I will certainly work hard for that, and I really want to thank members on both sides of the House for their hard work. We know this has not been an easy issue to support, and I am sure there will be some objections, but we as Canadian members of Parliament can be united. Together, we will advance Canada's resolute defence of human rights at home and abroad, and advance our national values.

Let me now turn to my mandate: restoring Canada's constructive leadership in the world, promoting our values and interests, and ensuring Canada makes a meaningful contribution to global peace and prosperity. Through our progressive international agenda, we are strengthening our credibility and influence, contributing to a more just and inclusive world, helping to make the world safer and more secure, and contributing to a more prosperous world for Canadians and everyone else. There is more work to do.

Today is International Day Against Homophobia, Transphobia and Biphobia. I was very pleased to announce earlier today that Canada will seek to co-chair the Equal Rights Coalition, a group of 33 governments committed to promoting and protecting the rights of LGBTQ2 people around the world. One of the coalition's recent priorities is addressing the deplorable human rights violations against gay and bisexual men in Chechnya. Canada has led on this issue since we spoke out publicly on April 15, and I want to assure hon. members that our government continues to be very deeply engaged in this specific issue, and I am personally very involved.

Abroad, we have taken a feminist approach to our foreign policy and international assistance, providing significant support for sexual and reproductive health rights, including abortion, which I know my beloved colleague will discuss this evening at greater length. Our leadership on key international issues has also been evident on the environment. Together with my colleagues, Canada has been implementing significant contributions to the Paris agreement, and I want to note that at the recent meeting of the Arctic Council, which I attended, I personally was glad to see that the Paris agreement was mentioned in that shared declaration. That was important, as was climate change.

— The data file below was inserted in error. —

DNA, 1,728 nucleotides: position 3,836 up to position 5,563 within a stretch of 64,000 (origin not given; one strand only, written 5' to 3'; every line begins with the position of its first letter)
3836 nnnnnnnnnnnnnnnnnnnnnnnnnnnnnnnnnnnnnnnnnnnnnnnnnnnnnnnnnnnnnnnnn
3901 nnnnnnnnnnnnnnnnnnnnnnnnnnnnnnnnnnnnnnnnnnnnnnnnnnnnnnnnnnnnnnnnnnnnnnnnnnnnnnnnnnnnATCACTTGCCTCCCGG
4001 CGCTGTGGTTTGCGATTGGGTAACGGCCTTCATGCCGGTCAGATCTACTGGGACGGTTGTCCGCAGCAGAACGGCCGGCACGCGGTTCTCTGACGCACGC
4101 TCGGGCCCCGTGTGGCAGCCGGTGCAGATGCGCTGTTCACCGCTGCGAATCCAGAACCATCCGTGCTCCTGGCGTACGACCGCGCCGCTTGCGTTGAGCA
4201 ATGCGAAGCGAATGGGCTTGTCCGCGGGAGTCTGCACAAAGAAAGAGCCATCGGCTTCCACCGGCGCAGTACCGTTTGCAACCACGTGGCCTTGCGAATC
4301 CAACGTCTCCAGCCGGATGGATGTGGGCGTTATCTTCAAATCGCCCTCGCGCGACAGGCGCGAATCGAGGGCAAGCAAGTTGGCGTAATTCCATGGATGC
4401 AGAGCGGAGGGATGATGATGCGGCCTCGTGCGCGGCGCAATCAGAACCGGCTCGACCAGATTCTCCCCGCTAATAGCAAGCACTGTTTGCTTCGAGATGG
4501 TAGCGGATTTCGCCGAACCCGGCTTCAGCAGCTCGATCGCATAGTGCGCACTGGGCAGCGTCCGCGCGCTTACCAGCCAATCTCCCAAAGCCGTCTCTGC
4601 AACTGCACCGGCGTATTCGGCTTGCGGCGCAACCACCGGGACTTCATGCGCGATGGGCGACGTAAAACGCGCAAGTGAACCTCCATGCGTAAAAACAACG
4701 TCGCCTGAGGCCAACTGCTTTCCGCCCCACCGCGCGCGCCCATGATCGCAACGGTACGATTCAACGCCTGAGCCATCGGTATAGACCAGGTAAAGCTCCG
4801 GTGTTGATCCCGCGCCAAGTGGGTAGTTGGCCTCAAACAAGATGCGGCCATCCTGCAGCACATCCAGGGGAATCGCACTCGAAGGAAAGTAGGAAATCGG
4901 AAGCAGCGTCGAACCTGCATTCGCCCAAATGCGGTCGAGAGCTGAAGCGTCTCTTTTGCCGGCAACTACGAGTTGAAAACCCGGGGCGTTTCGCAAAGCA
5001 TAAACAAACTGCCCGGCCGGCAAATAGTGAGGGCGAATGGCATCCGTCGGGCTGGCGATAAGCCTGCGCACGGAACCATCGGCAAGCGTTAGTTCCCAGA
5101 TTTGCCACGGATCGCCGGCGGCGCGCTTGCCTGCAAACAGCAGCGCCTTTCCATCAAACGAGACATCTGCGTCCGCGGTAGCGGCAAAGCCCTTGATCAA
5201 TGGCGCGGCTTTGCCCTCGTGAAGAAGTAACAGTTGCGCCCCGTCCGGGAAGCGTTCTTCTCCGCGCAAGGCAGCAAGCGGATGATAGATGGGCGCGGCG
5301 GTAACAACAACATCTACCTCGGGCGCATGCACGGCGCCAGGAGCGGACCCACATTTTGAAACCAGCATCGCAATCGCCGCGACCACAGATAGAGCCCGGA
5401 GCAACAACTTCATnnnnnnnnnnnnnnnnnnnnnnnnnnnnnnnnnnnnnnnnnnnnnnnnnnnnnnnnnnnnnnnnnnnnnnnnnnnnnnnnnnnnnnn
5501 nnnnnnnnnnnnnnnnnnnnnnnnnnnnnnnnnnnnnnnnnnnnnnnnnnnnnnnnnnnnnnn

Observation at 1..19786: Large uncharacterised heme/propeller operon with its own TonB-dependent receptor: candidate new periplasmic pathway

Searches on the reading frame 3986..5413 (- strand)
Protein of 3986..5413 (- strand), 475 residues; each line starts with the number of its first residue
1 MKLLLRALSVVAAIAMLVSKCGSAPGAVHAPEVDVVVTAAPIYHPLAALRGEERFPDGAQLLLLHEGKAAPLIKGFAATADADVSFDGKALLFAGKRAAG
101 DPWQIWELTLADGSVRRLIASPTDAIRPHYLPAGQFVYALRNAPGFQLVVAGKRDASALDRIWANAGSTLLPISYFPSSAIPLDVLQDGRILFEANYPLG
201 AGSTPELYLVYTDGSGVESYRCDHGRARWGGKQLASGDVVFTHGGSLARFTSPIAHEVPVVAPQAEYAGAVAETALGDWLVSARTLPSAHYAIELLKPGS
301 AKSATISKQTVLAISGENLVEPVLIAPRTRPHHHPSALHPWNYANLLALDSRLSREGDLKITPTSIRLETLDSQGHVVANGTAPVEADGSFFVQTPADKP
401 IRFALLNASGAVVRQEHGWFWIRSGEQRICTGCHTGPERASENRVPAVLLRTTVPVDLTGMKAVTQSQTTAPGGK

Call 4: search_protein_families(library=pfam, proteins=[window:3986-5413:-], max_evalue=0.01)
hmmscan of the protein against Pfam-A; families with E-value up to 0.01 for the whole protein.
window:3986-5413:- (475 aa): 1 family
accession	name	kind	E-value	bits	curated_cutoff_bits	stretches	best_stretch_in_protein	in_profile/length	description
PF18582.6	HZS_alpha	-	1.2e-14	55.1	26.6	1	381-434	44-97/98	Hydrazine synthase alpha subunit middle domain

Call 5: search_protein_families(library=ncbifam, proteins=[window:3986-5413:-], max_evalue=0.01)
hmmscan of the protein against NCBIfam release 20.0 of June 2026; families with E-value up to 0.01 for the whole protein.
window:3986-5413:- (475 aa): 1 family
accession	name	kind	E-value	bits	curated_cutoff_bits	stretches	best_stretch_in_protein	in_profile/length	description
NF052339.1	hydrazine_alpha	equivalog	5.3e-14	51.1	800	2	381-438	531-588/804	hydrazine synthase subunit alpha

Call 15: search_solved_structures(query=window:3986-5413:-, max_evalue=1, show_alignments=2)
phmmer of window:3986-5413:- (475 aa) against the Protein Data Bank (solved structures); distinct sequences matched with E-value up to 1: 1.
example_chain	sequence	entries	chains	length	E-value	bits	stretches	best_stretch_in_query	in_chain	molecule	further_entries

In the realm of international security, our government is implementing a strategy for security, stabilization, and humanitarian development assistance for Iraq, Syria, Jordan, and Lebanon. Of the $1.6 billion allocated in budget 2016, $1.1 billion is dedicated to humanitarian assistance and development programming. Again, we will hear more from my colleague about that later tonight. Through our strategy, we are making meaningful contributions to the region. Another significant contribution is our welcome of more than 40,000 Syrian refugees to Canada, something that all Canadians can be proud of, and is really a distinctive contribution of Canada to regional security, Europe's security, and investment in the future of our great country, to which immigrants have contributed so much.

In eastern Europe, we have recently extended Operation Unifier in Ukraine. Canadian women and men in uniform are leading a multinational NATO battle group in Latvia. Canada values NATO's role as a critical contributor to international peace and security, and we view NATO as the cornerstone of North Atlantic security and defence policy.

One of our closest NATO allies is, of course, the United States. As all Canadians would expect, our government has made it a priority to build a relationship with the new U.S. administration. Since the election, we have been focused on engaging with our counterparts on how to collaboratively grow our economies and support our middle classes.

May 4th, 2017 / 8:50 a.m.